Despite the differences between the Quranic Judgements day, paradise and hellfire, they share the overarching characteristic of Truth. It is, ultimately, the truth of our actions that we are faced with on Judgement day. This truth can either grant us paradise or define the torment we suffer in Hellfire. Furthermore, truth presents itself in various ways throughout the different concepts, in Quranic Judgement it is used to evaluate us, in paradise it presents us with fruitful connection and in hell its weight tortures us.
Of these three qur’anic concepts, truth is perhaps most easily identified in the Quranic Judgement day. The Qur’an presents Judgement day as the moment when everything is measured fully, and everything comes into the open.[i] We can no longer hid behind constructed public images of ourselves.[ii] Most importantly, all our actions are revealed for what they truly are through an examination of our intentions, thoughts and knowledge. This intense and total examination is particularly important because it reveals the complexity of an action. An action is cannot be deemed good or bad only because it is considered as such in the Quran. One’s intention, knowledge, potential and the impact of one’s actions on the world ultimately define our actions. A good example of this complex judgement for example would be charity. Charity is an action praised by the Quran, it is one of the five pillars of faith and thus, a good action. But the goodness, of this act can be negated if one has done charity because of pride, hoping to increase their reputation.[iii] It can also be looked at badly, if one is very wealthy but donates less than they are able to do. This is because the person did not donate with the intention to help others and because they have not helped at a level worthy of their potential.
Despite the importance of truth, one must also remember that our sense of truth is also affect by our knowledge. In his book, Major Themes of the Quran, Rahman states “Every community shall be judged by the standards set for them by their prophet and in accordance with the teachings of their respective Revelations…..a community from the ancient past cannot be judged by the standards set for new communities.”[iv] God acknowledges that humanity’s knowledge varies. Therefore, if there is no way for one to know about God’s truth, God will not hold it against then on Judgement Day. On the other hand, this means that those who know of God but choose to ignore this knowledge will be more severely punished. This is because by lying to themselves and doing bad they are rejecting God and His gifts.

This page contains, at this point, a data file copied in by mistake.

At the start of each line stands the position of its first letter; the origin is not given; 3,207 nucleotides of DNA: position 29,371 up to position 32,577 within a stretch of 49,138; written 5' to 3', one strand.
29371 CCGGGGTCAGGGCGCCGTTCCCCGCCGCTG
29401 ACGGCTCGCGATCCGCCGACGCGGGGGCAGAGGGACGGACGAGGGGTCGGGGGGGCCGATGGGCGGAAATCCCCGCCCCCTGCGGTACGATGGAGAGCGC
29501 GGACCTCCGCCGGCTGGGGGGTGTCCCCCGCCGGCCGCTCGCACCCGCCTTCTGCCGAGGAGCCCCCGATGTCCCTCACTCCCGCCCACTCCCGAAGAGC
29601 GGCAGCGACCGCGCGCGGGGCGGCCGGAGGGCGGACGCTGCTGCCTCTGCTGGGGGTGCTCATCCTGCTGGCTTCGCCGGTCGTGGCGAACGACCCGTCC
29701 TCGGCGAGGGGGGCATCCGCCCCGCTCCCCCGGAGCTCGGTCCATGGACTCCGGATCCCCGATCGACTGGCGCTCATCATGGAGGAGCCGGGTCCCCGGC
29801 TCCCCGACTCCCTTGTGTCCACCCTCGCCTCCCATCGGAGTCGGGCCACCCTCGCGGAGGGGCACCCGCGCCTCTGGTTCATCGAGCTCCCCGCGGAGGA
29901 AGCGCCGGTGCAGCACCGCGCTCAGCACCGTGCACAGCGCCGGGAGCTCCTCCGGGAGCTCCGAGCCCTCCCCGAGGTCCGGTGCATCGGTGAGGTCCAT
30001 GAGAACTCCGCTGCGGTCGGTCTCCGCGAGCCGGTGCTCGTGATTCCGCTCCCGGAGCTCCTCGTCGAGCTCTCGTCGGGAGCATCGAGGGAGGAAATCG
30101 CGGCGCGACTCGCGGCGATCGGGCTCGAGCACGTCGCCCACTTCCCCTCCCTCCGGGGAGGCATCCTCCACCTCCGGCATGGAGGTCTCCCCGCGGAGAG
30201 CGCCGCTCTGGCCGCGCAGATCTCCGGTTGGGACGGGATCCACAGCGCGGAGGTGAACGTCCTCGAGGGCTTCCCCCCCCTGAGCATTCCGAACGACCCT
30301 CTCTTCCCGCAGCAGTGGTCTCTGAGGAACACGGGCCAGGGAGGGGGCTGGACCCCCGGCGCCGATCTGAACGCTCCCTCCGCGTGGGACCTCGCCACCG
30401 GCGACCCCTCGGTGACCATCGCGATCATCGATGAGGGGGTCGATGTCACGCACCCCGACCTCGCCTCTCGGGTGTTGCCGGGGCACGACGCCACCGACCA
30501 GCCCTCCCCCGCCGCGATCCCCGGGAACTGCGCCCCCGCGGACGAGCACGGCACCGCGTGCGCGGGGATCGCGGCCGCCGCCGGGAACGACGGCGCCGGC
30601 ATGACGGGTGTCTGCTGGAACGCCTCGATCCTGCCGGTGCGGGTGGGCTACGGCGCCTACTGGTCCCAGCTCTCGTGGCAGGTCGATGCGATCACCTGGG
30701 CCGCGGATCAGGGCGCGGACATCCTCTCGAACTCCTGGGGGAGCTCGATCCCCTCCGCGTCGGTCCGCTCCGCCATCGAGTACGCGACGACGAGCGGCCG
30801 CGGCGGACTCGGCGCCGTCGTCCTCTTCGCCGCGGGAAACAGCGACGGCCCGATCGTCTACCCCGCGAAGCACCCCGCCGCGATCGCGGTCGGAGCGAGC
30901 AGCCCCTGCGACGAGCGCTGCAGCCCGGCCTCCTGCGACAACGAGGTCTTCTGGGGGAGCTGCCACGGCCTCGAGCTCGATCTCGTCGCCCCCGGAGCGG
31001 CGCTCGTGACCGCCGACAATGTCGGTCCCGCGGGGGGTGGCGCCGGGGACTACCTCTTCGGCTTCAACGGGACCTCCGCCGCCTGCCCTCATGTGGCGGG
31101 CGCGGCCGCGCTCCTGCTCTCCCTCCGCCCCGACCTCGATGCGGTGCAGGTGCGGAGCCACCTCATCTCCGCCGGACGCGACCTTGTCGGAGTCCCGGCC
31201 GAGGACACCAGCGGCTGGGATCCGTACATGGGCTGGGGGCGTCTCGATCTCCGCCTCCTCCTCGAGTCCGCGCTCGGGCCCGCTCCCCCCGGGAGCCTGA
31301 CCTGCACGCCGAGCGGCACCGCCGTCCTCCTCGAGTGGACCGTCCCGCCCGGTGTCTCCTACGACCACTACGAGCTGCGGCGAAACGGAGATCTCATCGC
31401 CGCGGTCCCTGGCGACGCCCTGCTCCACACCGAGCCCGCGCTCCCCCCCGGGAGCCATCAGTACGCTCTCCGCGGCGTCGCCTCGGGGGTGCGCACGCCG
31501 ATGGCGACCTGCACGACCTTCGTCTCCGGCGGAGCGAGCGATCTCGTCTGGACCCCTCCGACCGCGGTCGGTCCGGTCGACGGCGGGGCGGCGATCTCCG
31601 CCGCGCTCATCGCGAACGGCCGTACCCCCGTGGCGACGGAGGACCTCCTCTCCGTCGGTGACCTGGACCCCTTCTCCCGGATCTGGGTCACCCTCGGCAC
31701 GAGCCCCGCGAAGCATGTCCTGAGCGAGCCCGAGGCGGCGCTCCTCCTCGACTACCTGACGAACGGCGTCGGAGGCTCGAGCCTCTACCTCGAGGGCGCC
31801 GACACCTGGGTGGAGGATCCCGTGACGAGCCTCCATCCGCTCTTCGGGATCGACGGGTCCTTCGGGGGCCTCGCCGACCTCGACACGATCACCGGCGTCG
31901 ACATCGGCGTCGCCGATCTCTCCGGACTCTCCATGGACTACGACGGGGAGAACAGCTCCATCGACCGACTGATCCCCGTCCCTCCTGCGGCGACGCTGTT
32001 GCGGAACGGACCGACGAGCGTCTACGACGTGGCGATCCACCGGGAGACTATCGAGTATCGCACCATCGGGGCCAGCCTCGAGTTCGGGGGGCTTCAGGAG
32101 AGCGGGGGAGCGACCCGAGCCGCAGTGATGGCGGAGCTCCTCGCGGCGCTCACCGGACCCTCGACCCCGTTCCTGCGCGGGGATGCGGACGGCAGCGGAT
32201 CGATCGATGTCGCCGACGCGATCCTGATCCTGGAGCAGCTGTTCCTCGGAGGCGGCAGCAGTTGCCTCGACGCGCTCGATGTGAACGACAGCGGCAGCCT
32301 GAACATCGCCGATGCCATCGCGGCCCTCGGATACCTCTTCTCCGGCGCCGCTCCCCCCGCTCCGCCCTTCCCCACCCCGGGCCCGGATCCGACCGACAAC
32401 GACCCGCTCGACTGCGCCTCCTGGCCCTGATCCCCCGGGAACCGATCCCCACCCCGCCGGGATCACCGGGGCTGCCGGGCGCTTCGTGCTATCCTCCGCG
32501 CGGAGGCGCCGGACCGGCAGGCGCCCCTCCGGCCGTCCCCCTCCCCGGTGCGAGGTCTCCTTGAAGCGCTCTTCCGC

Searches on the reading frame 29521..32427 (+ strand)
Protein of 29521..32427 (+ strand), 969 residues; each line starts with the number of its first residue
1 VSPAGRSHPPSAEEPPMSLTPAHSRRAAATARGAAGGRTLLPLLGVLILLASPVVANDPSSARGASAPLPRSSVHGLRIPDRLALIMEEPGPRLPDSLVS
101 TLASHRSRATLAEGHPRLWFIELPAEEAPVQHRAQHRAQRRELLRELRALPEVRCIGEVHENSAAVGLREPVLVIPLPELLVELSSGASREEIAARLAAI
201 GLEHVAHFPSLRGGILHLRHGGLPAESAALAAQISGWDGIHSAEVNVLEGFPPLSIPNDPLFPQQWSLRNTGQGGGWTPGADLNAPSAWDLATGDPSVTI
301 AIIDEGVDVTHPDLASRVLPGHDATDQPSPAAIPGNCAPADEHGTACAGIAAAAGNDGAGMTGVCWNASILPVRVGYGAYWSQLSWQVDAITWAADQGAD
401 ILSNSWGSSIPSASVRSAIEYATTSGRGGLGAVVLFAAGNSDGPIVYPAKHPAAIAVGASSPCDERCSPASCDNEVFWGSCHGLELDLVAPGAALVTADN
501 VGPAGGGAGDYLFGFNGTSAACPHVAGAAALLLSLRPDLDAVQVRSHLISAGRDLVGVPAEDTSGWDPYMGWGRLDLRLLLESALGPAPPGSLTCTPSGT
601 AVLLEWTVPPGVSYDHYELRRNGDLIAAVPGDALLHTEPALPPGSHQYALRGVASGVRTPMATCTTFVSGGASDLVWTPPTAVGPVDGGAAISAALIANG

Although one is given what they deserve, this exchange is not mathematical.[v] In Quranic paradise, one is not given gifts based the weight of their good deeds.[vi] The Qur’an describes states the following about Paradise: “Today the denizens of the garden are preoccupied with joy, they and their spouses, inclining on cushions under the shade. There they shall have fruits, and all they wish for. Peace shall be the word from a compassionate Lord.”[vii] This quote not only presents Paradise as a place of abundance, but also one of filled with the company of others. Paradise does not have the constraints or needs that one has on earth. We no longer fight for limited resources or do bad.[viii] Instead we are placed in a place of abundance, where all our desire come true.[ix] From these descriptions of Paradise in the Qur’an perhaps one can think of Paradise as a reflection of what place dictated by truth can be. A paradise in which everyone can finally express themselves and understand each other in much more honestly and with more consideration. This will not only be due because we have lost our exterior images during Judgement Day but also because we will no longer constrained by the pressures of life that may encourage us to do wrong in times of weakness.